Bacteria require high-efficiency uptake systems to survive and proliferate in nutrient-limiting environments, such as those found in host organisms. ABC transporters in the bacterial plasma membrane provide a mechanism for transport of many substrates. In this study, we examine an operon containing a periplasmic binding protein in Actinobacillus for its potential role in nutrient acquisition. The electron density map of 1.76 Å resolution obtained from the crystal structure of the periplasmic binding protein was best fit with a molecular model containing a pyridoxal-5'-phosphate (P5P/pyridoxal phosphate/the active form of vitamin B6) ligand within the protein's binding site. The identity of the P5P bound to this periplasmic binding protein was verified by isothermal titration calorimetry, microscale thermophoresis, and mass spectrometry, leading us to name the protein P5PA and the operon P5PAB. To illustrate the functional utility of this uptake system, we introduced the P5PAB operon from Actinobacillus pleuropneumoniae into an Escherichia coli K-12 strain that was devoid of a key enzyme required for P5P synthesis. The growth of this strain at low levels of P5P supports the functional role of this operon in P5P uptake. This is the first report of a dedicated P5P bacterial uptake system, but through bioinformatics, we discovered homologs mainly within pathogenic representatives of the Pasteurellaceae family, suggesting that this operon exists more widely outside the Actinobacillus genus.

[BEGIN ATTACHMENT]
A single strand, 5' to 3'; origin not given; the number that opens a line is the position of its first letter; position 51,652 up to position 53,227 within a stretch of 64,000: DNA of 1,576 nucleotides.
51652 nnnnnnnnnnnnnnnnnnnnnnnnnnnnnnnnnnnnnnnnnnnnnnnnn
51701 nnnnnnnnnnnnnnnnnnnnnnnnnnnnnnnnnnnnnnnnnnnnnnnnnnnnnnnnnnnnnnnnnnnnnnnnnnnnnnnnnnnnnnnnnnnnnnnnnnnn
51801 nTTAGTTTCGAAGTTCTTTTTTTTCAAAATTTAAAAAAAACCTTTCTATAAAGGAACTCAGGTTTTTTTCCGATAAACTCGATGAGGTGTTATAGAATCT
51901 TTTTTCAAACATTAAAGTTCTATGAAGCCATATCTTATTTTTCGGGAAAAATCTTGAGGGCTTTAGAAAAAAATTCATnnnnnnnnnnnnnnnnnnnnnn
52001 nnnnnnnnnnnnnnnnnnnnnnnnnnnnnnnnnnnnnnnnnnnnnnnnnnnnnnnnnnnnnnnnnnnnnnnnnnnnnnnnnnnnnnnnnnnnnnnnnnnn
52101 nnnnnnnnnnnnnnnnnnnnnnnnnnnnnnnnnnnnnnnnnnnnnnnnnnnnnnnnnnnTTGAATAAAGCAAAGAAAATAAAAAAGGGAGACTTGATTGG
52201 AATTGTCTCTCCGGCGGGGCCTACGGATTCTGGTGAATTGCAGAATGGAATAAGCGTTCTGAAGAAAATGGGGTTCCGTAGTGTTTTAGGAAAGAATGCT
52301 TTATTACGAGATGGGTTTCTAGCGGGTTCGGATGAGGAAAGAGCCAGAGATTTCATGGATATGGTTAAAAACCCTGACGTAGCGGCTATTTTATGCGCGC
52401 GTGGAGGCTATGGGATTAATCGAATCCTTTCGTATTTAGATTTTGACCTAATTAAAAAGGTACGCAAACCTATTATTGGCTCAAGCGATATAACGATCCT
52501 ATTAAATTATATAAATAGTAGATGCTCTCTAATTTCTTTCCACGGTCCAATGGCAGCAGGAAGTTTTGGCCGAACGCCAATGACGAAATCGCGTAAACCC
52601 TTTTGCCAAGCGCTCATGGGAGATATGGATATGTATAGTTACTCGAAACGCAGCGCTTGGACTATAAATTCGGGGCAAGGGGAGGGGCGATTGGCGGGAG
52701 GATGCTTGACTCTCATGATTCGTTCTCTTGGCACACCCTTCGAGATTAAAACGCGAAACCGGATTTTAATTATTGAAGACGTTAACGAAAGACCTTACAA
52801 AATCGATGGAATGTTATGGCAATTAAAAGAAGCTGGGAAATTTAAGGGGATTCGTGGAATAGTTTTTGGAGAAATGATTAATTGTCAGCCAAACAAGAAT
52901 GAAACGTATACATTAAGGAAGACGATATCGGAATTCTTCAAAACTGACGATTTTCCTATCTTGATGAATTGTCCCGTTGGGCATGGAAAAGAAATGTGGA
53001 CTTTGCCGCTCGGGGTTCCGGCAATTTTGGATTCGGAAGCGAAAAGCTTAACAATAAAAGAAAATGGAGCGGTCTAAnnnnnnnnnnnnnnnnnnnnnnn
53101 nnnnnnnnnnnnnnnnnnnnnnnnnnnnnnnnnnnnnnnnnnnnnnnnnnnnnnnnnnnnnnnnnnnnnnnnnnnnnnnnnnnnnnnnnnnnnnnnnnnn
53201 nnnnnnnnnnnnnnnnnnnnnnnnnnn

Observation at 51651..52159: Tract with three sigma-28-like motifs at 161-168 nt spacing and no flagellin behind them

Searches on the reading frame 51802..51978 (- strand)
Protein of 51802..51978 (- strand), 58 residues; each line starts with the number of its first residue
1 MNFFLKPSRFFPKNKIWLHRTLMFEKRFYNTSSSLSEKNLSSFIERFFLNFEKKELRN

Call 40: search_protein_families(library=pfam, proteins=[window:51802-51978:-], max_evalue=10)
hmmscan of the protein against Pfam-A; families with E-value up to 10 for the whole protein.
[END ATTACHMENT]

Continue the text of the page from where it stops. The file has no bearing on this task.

Keywords: Gram-negative bacteria; periplasmic binding protein; protein transporters; pyrodoxial-5-phosphate uptake.
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